Lever's grammar school, founded in 1641, had Robert Ainsworth, the Latin lexicographer, and John Lempriere, author of the classical dictionary, among its masters.
Of the historical works of the famous lexicographer Fairuzabadi (q.v.) (d.
Marinus) (c. 996 - c. 1050), the greatest Hebrew grammarian and lexicographer of the middle ages.
The incidents of his life are shrouded by uncertain traditions, which naturally sprang up in the absence of any authentic record; the earliest biography was by one of the Sorani, probably Soranus the younger of Ephesus, in the 2nd century; Suidas, the lexicographer, wrote of him in the 11th, and Tzetzes in the 12th century.
Amongst his authorities were the writers of Atthides (histories of Attica), the grammarian Didymus, Dionysius of Halicarnassus, and the lexicographer Dionysius, son of Tryphon.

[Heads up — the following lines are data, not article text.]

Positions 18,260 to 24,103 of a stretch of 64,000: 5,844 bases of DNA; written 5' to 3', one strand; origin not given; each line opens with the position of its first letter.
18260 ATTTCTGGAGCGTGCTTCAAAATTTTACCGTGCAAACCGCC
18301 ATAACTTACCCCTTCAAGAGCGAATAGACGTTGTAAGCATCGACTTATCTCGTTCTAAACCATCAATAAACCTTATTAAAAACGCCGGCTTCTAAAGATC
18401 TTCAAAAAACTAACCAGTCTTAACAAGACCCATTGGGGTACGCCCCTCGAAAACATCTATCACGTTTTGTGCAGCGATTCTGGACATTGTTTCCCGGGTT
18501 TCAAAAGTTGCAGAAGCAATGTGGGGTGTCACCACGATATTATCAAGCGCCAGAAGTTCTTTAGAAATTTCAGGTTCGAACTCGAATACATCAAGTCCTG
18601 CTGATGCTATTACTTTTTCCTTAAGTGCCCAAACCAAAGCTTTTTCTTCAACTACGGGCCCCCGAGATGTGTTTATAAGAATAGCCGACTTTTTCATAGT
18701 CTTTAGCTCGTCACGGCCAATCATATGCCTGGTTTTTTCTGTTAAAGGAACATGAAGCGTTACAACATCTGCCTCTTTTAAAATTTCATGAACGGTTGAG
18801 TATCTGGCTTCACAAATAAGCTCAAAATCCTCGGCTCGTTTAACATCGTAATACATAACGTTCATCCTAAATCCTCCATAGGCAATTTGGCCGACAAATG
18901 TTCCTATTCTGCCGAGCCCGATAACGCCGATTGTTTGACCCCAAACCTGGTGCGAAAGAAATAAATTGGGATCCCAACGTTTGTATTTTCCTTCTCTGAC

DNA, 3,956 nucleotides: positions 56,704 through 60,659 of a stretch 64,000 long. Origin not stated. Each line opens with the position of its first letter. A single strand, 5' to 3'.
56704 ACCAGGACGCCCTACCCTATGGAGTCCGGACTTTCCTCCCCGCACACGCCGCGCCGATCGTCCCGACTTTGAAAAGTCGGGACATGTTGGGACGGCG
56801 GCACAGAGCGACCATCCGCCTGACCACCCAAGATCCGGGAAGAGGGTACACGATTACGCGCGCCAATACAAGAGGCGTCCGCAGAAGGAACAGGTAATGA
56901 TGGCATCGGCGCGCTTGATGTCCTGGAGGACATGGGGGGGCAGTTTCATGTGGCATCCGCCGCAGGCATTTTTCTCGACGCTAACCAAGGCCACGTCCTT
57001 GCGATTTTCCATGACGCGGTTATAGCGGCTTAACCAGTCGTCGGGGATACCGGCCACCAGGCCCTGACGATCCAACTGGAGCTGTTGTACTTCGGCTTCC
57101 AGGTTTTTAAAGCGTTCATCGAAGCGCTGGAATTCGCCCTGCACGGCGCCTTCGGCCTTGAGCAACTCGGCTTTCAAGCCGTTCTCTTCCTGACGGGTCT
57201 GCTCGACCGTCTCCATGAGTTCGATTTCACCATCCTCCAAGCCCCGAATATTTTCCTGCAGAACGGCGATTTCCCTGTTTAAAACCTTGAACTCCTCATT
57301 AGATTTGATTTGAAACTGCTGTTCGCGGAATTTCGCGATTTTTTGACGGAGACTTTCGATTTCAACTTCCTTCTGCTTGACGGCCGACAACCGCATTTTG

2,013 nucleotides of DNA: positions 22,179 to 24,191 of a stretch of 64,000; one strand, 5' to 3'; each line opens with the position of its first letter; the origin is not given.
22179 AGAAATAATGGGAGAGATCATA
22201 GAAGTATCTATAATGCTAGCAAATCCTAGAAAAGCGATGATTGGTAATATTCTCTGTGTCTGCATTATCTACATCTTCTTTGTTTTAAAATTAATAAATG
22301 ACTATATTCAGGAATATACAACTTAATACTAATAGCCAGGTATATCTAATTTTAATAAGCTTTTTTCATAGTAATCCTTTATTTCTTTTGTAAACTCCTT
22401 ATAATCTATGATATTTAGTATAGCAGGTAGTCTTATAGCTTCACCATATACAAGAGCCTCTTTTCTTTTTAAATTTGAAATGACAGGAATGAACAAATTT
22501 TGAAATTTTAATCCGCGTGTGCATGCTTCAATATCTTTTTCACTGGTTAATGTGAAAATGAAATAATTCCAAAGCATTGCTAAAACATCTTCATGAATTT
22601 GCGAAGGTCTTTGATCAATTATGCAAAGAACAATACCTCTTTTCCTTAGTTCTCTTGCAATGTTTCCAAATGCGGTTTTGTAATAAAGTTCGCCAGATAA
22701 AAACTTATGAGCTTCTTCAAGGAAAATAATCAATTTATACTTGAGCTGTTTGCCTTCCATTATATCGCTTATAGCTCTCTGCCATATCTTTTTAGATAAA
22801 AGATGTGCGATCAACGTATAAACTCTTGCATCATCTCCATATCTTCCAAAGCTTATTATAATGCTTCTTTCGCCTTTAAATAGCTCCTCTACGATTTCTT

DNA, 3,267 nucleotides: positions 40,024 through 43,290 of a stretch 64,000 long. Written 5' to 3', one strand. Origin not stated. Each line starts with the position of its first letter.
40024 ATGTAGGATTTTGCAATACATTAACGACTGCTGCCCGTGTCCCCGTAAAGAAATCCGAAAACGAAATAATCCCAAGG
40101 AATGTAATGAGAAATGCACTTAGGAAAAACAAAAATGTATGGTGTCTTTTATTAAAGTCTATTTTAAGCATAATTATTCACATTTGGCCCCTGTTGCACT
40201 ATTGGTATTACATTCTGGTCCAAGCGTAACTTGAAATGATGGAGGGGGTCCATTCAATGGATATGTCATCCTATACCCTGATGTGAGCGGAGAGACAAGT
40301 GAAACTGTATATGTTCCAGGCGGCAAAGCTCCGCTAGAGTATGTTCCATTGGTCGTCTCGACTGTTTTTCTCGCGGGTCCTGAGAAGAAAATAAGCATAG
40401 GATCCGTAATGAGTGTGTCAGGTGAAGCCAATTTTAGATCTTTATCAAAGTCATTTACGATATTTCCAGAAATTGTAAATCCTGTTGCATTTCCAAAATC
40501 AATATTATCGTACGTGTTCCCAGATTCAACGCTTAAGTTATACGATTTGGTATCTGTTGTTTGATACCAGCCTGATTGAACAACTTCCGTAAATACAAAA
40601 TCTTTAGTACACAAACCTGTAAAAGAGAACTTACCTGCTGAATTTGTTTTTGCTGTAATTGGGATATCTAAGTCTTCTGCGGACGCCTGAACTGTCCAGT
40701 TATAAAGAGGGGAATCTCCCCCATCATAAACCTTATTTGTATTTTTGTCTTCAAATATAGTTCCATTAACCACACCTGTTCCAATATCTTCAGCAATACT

He was fifteen years younger than his brother Louis, a great Latin scholar and lexicographer, who survived him.
Among his avowed antagonists in literary warfare the most distinguished were Malone and Steevens, the Shakespeare editors; Mathias, the author of the Pursuits of Literature; Dr Jamieson, the Scottish lexicographer; Pinkerton, the historian; Dr Irving, the biographer of the Scottish poets; and Dr Currie of Liverpool.
SAMUEL JOHNSON (1709-1784), English writer and lexicographer, was the son of Michael Johnson (1656-1731), bookseller and magistrate of Lichfield, who married in 1706 Sarah Ford (1669-1759).
Johnson had, in his prospectus, told the world that he was peculiarly fitted for the task which he had undertaken, because he had, as a lexicographer, been under the necessity of taking a wider view of the English language than any of his predecessors.
Christian Molbech (1783-1857) was a laborious lexicographer, author of the first good Danish dictionary, published in 1833.
JOHN JAMIESON (1759-1838), Scottish lexicographer, son of a minister, was born in Glasgow, on the 3rd of March 1759.